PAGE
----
Efficacy of albumin supplementation in the surgical intensive care unit: A prospective, randomized study


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Abstract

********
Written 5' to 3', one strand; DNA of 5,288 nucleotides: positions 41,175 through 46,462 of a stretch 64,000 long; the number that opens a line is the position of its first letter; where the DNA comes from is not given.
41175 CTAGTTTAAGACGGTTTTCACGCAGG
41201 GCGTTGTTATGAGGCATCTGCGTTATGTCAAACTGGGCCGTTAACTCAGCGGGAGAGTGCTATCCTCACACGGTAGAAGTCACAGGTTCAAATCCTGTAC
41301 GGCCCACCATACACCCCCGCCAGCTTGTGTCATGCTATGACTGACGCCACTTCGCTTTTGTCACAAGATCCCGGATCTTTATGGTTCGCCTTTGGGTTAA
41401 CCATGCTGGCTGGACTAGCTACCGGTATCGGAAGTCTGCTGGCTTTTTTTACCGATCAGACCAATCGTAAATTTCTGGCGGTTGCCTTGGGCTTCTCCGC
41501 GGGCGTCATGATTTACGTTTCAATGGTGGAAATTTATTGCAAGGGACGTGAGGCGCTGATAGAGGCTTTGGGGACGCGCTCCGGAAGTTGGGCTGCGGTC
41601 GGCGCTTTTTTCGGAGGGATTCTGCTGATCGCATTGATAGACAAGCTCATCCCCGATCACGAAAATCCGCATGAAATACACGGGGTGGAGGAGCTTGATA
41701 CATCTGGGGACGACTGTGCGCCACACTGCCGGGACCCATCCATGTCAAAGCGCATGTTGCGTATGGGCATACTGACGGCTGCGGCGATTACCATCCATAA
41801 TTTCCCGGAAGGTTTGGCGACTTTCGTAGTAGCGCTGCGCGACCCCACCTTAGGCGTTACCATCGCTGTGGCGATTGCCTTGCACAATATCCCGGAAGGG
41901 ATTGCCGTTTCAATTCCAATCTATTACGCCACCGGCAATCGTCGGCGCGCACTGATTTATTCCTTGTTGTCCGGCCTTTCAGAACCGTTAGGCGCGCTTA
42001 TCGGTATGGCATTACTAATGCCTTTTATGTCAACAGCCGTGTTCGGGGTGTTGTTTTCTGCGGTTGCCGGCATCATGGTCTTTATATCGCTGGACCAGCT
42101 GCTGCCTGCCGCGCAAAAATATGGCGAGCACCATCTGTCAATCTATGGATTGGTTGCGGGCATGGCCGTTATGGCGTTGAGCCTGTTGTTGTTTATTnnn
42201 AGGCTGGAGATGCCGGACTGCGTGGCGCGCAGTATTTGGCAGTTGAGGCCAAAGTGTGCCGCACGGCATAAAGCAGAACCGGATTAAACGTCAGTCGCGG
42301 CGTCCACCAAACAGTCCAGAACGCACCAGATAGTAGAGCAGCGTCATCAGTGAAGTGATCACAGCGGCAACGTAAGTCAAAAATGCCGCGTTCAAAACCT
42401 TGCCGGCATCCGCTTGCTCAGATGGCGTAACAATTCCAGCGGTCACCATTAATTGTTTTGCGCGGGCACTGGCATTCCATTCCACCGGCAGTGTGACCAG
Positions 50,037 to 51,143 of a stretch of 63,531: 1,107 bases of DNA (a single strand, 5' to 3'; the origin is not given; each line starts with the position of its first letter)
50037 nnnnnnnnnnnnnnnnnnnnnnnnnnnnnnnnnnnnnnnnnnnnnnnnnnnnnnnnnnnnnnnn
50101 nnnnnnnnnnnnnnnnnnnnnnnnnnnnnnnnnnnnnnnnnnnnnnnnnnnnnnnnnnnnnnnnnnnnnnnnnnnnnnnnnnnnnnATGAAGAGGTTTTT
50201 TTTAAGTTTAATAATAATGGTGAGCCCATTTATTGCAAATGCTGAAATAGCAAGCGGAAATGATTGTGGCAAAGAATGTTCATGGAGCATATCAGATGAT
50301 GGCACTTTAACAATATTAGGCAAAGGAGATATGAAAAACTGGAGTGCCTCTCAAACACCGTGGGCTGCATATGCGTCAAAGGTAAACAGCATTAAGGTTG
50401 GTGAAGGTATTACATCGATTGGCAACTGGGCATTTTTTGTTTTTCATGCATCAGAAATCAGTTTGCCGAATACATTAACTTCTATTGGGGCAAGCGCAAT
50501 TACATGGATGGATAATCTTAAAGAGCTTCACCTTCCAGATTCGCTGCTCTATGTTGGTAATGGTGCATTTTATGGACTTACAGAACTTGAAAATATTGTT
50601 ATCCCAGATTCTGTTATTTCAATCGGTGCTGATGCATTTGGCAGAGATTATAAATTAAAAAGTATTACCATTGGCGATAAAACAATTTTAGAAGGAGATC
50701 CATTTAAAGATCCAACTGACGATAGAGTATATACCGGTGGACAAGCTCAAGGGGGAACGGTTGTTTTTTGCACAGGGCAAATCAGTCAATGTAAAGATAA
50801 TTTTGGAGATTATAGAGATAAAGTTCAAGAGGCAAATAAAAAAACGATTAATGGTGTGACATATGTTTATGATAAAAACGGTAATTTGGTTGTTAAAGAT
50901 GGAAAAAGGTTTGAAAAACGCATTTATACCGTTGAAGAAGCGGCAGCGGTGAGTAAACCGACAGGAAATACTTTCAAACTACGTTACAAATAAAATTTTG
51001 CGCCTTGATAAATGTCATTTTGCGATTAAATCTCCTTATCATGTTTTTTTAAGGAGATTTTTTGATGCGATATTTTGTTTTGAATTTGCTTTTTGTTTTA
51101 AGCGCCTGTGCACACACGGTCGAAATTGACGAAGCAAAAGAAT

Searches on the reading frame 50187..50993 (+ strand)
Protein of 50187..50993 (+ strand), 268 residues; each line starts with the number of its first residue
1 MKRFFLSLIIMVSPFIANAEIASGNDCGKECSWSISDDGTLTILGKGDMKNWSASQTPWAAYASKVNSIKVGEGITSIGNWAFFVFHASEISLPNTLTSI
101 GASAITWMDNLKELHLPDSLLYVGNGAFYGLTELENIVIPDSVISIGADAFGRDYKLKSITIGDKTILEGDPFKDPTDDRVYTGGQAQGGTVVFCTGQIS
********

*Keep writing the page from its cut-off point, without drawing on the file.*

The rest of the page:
ObjectiveTo determine the efficacy of supplemental 25% albumin in reducing morbidity and mortality rates in the surgical intensive care unit (ICU).DesignProspective, randomized, unblinded clinical study.SettingSurgical ICU in a community hospital.PatientsTwo hundred nineteen patients with admission circulating albumin concentrations of <3.0 g/dL (<30 g/L). The groups were well matched regarding age, sex, Acute Physiology and Chronic Health Evaluation II scores and initial circulating albumin concentrations.InterventionsThe treatment group (n = 116) received 37.5 g/day of albumin until the circulating albumin concentration increased to >3.0 g/dL (>30 g/L). The control group (n = 103) received no supplemental albumin. Both groups received standard nutritional support.Measurements and Main ResultsThe complication rate was 44% in the albumin group vs. 36.9% in the controls (p = .29). The albumin patients had a mortality rate of 10.3% vs. 5.8% in the control group (p = .22). There were no significant differences between the groups in the number of days spent receiving mechanical ventilation or in the tolerance to tube feedings.ConclusionsRoutine supplemental administration of 25% albumin is expensive and offers no apparent outcome advantage and should be abandoned in the treatment of patients in the surgical ICU. (Crit Care Med 1994; 22:613–619)

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